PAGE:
The union that represents 760 workers at Bath Iron Works is accelerating preparations for a strike next week, even as a federal mediator was called in to resolve its contract dispute with the company. The ramp-up includes getting support from the biggest union at the yard, which declared its solidarity with the draftsmen Thursday.

On Sunday, an overwhelming majority of the Bath Marine Draftsmen’s Association voted down a proposed contract from BIW and authorized a strike. The members, mainly mechanical designers and technicians, are working on an extended contract until Sunday while trying to negotiate an agreement. The draftsmen’s association is an affiliate of the United Automobile, Aerospace and Agricultural Implement Workers, Local 3999.

UAW strike assistance personnel were expected to arrive Thursday in Bath to begin focused planning with local union volunteers, the union negotiating committee said in a Facebook post. The union said it also is working on strike strategy with the Maine AFL-CIO. The Bath union and the UAW regional office did not return phone calls seeking comment Thursday.

The proposed 4½-year contract voted down Sunday would have given workers two pay increases totaling 5.6 percent, lump-sum payments worth $6,000 and more retirement benefits and paid time off. The union wage scale is $18.05 to $34.96 per hour.

A major sticking point in negotiations is BIW’s proposal to cut flex time benefits that allow employees to vary when they come to and leave work during a 40-hour week. In a statement, the union said BIW proposed to eliminate most of the benefit. Vacation and sick time allowances have eroded since flex time was implemented, including a loss of 23 sick days in the union’s 2013 contract, according to the union. Flex time gives workers the ability to care for family members and personal health while increasing productivity, it said.

“Over the last several years, the union has experienced four years of wage freezes and the loss of pension benefits for new members. The proposed elimination of this non-economic benefit now, given the recognized positive impact, makes no sense and would only harm morale and productivity,” draftsmen’s association Vice President Trent Vellella said in the statement.

To help the two sides reach a resolution, a federal mediator was brought into the talks Wednesday, the negotiating committee said.

“We remain hopeful that we will be able to finalize a proposal the membership feels is acceptable to ratify. We have also continued to prepare for the possibility of a strike starting Monday, Sept. 25,” the committee said in its Facebook post. The last strike at the shipyard was in 2000 and lasted 55 days.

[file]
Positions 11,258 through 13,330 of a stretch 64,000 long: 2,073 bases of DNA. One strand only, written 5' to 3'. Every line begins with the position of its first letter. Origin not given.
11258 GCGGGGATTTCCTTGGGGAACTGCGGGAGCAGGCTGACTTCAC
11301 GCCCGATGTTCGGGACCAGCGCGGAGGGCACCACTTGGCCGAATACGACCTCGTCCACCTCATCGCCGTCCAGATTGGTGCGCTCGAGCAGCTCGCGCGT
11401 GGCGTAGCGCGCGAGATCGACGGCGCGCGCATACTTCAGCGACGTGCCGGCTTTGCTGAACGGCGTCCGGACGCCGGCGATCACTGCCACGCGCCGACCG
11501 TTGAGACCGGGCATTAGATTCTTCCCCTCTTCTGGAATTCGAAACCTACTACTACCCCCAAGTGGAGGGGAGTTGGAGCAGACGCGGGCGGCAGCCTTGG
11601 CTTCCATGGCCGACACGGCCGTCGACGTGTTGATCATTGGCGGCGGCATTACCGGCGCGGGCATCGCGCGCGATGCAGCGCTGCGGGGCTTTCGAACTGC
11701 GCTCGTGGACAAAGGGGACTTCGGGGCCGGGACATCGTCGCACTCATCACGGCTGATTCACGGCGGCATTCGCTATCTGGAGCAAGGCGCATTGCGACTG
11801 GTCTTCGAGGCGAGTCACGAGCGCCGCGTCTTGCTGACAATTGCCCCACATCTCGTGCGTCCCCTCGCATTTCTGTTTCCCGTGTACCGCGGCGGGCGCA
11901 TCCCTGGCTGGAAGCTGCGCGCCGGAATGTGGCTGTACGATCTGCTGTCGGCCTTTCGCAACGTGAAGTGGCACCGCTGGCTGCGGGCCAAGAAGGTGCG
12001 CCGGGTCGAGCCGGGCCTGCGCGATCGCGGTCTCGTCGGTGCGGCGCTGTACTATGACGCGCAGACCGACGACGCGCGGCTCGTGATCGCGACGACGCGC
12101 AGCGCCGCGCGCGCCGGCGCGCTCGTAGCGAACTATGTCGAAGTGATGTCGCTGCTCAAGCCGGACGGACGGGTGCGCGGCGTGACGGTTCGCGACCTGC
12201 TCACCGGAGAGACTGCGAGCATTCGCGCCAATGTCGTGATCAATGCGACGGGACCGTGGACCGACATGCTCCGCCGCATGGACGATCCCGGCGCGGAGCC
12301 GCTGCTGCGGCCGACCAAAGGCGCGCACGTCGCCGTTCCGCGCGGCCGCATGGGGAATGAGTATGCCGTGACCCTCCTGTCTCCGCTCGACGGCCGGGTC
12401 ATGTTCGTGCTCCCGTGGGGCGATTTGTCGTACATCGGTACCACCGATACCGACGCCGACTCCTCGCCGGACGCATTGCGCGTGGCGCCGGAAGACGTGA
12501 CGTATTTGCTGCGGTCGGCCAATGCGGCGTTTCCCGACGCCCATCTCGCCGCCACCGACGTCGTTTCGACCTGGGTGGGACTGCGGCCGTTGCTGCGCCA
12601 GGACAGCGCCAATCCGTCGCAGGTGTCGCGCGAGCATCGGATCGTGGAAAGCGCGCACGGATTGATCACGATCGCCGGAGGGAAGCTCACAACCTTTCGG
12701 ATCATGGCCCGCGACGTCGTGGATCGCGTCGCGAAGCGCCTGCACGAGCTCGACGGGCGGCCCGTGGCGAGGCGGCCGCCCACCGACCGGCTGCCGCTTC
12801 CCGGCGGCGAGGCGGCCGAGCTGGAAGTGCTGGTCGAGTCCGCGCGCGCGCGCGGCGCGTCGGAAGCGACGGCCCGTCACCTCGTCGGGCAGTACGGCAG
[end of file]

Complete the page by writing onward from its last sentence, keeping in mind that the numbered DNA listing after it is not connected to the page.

The draftsmen’s association represents workers who develop ship designs and technical drawings, plus laboratory technicians and material testers. Its membership accounts for about 13 percent of the shipyard’s total workforce of 6,000.

Loren Thompson, a Washington, D.C.-based defense analyst, said this week that a strike was unlikely to immediately disrupt production. The shipyard, which mainly builds warships for the U.S. Navy, is a subsidiary of General Dynamics. It currently is working on two Zumwalt-class destroyers and four Arleigh-Burke warships.

BIW spokesman David Hench said the company would not elaborate beyond saying it is negotiating in good faith.

As time runs out to finalize a contract, the draftsmen are getting support from members of Local S6 chapter of the Industrial Union of Marine and Shipbuilding Workers of America. Local S6 is the largest union at BIW, representing about 3,600 workers.

S6 members intend to back draftsmen on the picket line during their free time, make signs and otherwise support the union, but their labor agreement prohibits them from striking in support of another union, said S6 President Mike Keenan. On Thursday, shipyard workers wore green T-shirts to show solidarity with the draftsmen’s association.

“We can’t violate law, but there are many things you can do to show support that are completely legal, and we have every intention of going the extra mile to support the (draftsmen’s association ), far more than BIW is aware of,” Keenan said.

The draftsmen’s concerns over wages and benefits are shared by his union, Keenan said.

“The company is making record profits, but the cuts continue,” he said.

Local S6 narrowly voted to approve a contract in 2015 that included concessions on outsourcing, pay, pensions and health benefits. The company said concessions were needed to become cost-competitive and attract work. Despite those changes, the shipyard lost a $2.4 billion contract to make Coast Guard cutters last year and warned that 1,000 workers could be laid off.

“Here it seems like the working class seems to take it on the chin,” Keenan said. “They could do so much more by rewarding folks rather than talking concessions.”

In a Sept. 19 letter to union members, UAW Vice President Norwood Jewell said draftsmen would be eligible for a $200 a week strike benefit, and that appropriate costs associated with the strike would be covered by the union’s strike fund.

Peter McGuire can be contacted at 791-6325 or at:

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